Statistics on fires caused by aluminum wiring aren't kept, but the possibility still frightens federal officials and consumer advocates. An estimated 40,000 electrical fires of all kinds occur in homes each year, causing about $2 billion in property damage and killing three people each day, the agency said.
Wolfson said his agency's fears about consumer inaction have grown recently because the COPALUM system's manufacturer had at one point indicated it might drop the product at the end of this year.
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Tyco Electronics Corp. of Harrisburg keeps lists by state of electricians that it trains to use its special COPALUM connectors. COPALUM is the only repair system for aluminum wiring approved by the Consumer Product Safety Commission. To find nearby authorized providers, call 800-522-6752.
A press release issued by the CPSC in May 2003 praised Tyco Electronics Corp. for agreeing to continue production of the device and to continue licensing and training of installers until at least 2005. Tyco bought the original manufacturer, AMP Inc., in 1999.
Over the past year, Wolfson said, the agency "has been trying to get the word out to consumers about COPALUM, to let them know that there is this excellent resource out there before it is too late."
Last week, however, Tyco representative Paul Lavenberg said, "The intention right now is not to discontinue in 2005. . . . We expect it will continue on indefinitely."
Wolfson said the agency is pleased with that, but still encourages homeowners to act quickly to prevent fires.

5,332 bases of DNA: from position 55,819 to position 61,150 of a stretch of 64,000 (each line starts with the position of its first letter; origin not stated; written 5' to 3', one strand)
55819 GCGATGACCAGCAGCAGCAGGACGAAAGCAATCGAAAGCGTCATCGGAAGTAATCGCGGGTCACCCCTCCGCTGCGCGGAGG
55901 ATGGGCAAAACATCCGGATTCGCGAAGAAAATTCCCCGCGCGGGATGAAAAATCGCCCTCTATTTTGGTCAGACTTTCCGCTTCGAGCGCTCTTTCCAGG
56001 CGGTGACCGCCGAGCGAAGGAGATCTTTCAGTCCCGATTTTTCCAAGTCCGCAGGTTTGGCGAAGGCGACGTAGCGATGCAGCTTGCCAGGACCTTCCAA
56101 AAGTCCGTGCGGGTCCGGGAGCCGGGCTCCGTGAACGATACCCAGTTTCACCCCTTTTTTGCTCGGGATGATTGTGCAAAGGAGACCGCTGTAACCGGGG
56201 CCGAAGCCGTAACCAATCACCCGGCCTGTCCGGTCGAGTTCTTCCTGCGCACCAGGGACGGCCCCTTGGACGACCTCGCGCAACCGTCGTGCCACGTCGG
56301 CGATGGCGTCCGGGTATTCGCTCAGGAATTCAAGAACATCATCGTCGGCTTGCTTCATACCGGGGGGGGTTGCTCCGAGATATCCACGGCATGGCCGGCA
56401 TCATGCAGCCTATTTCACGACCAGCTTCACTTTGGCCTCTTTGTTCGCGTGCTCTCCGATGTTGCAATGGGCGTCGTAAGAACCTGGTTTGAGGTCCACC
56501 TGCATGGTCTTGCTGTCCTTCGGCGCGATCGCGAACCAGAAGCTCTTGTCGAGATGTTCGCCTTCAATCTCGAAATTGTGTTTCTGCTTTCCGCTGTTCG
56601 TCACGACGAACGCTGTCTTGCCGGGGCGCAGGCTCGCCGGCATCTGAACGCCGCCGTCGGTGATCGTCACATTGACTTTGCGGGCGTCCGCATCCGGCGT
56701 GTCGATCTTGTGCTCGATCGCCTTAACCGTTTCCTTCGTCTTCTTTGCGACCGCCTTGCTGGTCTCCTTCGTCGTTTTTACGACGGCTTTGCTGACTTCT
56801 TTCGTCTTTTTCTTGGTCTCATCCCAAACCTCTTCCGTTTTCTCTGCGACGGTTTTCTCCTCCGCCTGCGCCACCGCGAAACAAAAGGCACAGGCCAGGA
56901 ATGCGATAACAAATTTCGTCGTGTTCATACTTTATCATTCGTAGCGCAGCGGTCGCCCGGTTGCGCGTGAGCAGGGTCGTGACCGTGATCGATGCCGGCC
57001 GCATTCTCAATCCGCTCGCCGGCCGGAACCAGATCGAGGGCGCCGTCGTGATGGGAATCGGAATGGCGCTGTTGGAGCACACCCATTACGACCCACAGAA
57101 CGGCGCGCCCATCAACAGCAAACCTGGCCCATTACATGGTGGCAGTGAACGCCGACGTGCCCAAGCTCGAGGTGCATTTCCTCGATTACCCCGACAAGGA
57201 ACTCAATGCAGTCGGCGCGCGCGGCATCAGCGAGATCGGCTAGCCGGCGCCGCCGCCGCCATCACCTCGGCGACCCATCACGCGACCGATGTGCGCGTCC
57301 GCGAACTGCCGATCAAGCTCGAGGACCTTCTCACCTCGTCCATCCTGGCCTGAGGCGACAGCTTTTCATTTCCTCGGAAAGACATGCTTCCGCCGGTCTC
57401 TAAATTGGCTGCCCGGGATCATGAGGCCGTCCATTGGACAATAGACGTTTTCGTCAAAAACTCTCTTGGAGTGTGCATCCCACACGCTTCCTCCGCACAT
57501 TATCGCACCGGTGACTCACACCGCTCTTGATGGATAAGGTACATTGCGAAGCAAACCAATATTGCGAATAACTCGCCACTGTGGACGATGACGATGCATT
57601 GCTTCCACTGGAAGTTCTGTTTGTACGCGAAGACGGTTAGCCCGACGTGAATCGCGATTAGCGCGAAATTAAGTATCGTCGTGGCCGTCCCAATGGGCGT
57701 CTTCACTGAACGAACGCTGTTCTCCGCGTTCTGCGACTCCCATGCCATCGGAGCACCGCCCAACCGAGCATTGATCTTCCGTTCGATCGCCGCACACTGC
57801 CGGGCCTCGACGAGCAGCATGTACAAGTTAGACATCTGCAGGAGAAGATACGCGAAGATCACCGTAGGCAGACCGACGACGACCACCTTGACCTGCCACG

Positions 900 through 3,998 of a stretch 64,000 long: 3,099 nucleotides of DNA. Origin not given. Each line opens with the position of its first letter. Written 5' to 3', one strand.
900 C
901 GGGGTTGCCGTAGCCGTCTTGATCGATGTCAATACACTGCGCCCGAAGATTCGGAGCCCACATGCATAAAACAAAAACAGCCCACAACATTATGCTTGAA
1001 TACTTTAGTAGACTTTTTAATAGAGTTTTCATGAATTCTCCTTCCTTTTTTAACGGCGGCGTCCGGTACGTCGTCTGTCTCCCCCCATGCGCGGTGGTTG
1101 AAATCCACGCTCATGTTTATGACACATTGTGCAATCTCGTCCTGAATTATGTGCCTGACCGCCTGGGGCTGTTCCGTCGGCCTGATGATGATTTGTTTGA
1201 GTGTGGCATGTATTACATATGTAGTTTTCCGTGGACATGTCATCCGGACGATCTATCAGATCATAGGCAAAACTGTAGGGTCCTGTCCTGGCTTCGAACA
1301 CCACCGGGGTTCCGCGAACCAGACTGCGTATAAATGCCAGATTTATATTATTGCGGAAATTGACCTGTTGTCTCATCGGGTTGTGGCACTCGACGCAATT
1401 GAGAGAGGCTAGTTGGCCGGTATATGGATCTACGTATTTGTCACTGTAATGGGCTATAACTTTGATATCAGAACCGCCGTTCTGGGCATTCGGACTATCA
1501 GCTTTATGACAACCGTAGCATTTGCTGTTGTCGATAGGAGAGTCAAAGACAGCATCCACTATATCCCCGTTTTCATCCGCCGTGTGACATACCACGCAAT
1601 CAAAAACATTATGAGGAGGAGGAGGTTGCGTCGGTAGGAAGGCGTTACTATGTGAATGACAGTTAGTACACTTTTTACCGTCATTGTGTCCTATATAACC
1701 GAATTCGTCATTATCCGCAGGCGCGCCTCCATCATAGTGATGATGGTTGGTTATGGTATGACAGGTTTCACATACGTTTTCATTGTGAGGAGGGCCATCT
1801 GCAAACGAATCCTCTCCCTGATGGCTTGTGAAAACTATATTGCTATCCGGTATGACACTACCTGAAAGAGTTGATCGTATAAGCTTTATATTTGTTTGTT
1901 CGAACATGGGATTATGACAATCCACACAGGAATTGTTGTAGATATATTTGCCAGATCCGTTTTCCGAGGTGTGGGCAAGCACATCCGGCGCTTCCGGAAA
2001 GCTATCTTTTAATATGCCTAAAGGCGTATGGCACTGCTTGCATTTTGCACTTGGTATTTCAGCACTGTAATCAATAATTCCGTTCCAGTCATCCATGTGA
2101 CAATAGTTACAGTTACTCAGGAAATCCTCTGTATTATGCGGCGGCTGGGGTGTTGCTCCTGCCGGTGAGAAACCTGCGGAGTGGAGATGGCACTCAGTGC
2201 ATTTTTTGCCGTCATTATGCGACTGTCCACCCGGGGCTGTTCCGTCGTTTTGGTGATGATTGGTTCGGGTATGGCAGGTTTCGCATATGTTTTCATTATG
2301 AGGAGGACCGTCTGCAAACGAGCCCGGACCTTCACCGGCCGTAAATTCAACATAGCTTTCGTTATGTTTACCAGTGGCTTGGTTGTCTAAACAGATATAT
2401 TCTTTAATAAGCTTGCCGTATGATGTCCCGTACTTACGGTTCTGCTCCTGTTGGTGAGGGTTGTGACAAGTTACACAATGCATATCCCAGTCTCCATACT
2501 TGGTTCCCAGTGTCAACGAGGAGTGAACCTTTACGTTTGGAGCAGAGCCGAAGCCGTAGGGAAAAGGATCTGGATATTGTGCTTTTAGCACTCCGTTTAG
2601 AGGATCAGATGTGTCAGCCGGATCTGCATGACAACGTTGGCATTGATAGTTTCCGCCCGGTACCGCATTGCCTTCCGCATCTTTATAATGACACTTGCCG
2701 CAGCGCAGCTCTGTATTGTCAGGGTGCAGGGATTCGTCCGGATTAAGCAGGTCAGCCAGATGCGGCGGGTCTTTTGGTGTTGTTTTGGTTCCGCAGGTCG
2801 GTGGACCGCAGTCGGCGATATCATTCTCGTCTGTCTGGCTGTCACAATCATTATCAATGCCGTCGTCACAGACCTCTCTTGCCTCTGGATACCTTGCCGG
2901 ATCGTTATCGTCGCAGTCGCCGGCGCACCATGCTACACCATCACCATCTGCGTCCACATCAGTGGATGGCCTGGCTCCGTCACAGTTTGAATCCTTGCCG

While electricians over the years have recommended different devices to address the problem, Wolfson said the COPALUM system remains the only repair CPSC endorses.
The system sounds like a combination of copper and aluminum -- and it is. Its proponents, however, contend it's a much stronger combination than other connectors.
The Tyco product attaches a copper wire to the aluminum wire leading to each junction box using a crimping power tool that applies about 10,000 pounds of force.
The "cold weld" that's formed as a result is "a permanent bond that eliminates electrical arcing or glowing connections and creates a safer electrical connection at outlets, switches, lights, circuit breakers and panelboard terminals," the CPSC said.
Other connectors and devices made by other manufacturers are cheaper, but the CPSC says they're not as reliable. That includes "pigtailing" repairs that use twist-on connectors and CO/ALR switches and outlets marketed specifically to handle aluminum wire.
"Some 'pigtailing' repairs made with twist-on connectors may be even more prone to failure than the original wire connection," the CPSC's consumer booklet says.
The CO/ALR products, which are specifically listed by Underwriters Laboratories Inc. for use with aluminum wire, do "perform better with aluminum wire when installed carefully and according to best electrical practices" than the original switches and outlets, says the booklet. But because the connectors aren't available for all parts of the wiring system, the agency advisory says the device is "an incomplete repair." It notes that CO/ALR devices have also failed in lab tests.
Because of the cost, some electricians and home inspectors contacted recently said they recommend the cheaper alternatives despite the consumer agency's insistence on COPALUM. Others back the COPALUM recommendation. "The CPSC says the only fix that they . . . [recommend] is the COPALUM system, and as home inspectors we go with the most authoritative source," said Mark Dewey, home inspector at HomePro Services Inc. in Falls Church,